The Judgment Concerning Divine Predestination Which the Synod Declares to Be in Agreement with the Word of God and Accepted Till Now in the Reformed Churches, Set Forth in Several Articles

Article 1: God’s Right to Condemn All People

Since all people have sinned in Adam and have come under the sentence of the curse and eternal death, God would have done no one an injustice if it had been his will to leave the entire human race in sin and under the curse, and to condemn them on account of their sin. As the apostle says: The whole world is liable to the condemnation of God (Rom. 3:19), All have sinned and are deprived of the glory of God (Rom. 3:23), and The wages of sin is death (Rom. 6:23).

Article 2: The Manifestation of God’s Love

But this is how God showed his love: he sent his only begotten Son into the world, so that whoever believes in him should not perish but have eternal life.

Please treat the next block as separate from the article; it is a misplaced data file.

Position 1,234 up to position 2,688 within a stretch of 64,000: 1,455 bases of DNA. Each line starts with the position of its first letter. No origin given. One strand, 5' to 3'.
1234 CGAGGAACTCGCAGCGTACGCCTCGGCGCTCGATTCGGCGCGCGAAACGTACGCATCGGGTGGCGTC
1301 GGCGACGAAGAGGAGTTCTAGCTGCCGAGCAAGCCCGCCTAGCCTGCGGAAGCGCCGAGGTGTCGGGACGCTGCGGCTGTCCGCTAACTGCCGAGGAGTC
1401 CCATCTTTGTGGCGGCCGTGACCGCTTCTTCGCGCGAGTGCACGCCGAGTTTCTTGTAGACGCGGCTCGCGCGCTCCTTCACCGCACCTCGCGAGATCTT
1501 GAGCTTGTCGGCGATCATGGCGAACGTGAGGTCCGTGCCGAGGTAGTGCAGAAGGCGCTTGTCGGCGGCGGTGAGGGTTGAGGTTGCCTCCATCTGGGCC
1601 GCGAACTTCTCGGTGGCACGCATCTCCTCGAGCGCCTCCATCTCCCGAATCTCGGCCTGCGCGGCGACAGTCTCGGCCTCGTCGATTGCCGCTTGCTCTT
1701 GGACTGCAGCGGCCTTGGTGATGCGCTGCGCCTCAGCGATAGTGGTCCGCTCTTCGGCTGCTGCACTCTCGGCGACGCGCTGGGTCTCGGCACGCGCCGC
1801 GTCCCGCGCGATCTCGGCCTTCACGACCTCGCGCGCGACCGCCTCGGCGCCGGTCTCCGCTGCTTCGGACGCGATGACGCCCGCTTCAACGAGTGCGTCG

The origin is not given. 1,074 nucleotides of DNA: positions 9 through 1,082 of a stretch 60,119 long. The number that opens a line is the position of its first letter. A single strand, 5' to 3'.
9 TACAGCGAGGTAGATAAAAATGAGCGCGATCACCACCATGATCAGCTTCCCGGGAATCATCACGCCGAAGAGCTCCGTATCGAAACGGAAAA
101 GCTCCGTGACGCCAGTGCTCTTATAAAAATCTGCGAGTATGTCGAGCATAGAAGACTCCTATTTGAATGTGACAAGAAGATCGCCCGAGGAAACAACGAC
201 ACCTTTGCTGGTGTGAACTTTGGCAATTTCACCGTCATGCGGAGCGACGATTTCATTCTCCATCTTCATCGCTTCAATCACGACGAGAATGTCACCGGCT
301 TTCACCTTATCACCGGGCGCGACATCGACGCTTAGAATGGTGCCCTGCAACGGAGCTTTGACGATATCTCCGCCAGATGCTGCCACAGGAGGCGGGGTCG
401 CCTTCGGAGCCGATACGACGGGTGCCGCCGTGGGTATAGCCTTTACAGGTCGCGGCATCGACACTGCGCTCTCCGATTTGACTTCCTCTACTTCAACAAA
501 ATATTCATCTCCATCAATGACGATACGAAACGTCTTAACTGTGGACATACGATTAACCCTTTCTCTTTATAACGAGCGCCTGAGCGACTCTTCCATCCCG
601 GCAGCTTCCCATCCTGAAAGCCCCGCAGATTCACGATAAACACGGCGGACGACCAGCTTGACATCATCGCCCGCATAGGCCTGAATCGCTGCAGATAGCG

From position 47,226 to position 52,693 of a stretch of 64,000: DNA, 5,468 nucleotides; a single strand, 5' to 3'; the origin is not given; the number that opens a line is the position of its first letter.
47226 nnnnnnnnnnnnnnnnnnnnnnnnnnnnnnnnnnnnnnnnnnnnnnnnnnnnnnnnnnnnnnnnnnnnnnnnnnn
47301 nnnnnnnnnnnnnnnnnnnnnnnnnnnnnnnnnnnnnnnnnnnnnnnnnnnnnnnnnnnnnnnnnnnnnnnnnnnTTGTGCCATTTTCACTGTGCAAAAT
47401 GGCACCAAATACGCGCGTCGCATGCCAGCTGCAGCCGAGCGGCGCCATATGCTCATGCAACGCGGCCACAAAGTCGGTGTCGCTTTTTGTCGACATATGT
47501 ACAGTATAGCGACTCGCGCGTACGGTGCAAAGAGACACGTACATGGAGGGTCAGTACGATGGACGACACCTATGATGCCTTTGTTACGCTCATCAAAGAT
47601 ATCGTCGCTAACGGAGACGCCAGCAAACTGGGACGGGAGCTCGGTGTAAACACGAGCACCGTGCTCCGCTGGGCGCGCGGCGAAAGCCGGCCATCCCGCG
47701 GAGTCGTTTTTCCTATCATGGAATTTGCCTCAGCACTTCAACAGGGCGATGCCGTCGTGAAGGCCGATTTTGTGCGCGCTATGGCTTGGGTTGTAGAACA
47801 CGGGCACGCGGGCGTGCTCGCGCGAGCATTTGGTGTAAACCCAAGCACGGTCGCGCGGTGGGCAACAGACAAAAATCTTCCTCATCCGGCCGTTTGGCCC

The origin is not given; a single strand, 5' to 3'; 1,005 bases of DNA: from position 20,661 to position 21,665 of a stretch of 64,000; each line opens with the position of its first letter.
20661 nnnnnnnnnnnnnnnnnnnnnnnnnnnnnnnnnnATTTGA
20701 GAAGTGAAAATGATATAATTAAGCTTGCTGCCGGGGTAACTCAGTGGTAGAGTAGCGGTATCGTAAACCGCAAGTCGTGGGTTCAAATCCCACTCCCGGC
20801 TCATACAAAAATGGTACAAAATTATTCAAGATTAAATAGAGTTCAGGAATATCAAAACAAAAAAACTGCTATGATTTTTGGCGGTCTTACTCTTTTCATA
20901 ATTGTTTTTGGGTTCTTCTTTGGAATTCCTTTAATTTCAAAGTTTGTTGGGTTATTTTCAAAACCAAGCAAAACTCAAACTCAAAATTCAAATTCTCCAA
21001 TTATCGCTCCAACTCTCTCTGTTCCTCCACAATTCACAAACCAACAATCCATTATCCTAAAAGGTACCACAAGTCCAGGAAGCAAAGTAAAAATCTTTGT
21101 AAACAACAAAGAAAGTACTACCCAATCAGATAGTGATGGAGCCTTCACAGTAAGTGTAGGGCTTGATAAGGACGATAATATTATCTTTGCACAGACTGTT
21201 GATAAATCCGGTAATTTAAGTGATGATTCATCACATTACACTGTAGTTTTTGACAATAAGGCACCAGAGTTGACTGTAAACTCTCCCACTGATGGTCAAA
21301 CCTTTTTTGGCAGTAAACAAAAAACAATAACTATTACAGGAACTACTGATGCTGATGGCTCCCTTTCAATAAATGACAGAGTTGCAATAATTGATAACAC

Larger Catechism, Week 1

January 3, 2019

Q. 1. What is the chief and highest end of man?
A. Man’s chief and highest end is to glorify God,[1] and fully to enjoy him forever.[2]

Q. 2. How doth it appear that there is a God?
A. The very light of nature in man, and the works of God, declare plainly that there is a God;[3] but his word and Spirit only do sufficiently and effectually reveal him unto men for their salvation.[4]

Q. 3. What is the Word of God?
A. The holy Scriptures of the Old and New Testament are the Word of God,[5] the only rule of faith and obedience.[6]

Q. 4. How doth it appear that the Scriptures are of the Word of God?
A. The Scriptures manifest themselves to be the Word of God, by their majesty[7] and purity;[8] by the consent of all the parts,[9] and the scope of the whole, which is to give all glory to God;[10] by their light and power to convince and convert sinners, to comfort and build up believers unto salvation:[11] but the Spirit of God bearing witness by and with the Scriptures in the heart of man, is alone able fully to persuade it that they are the very word of God.[12]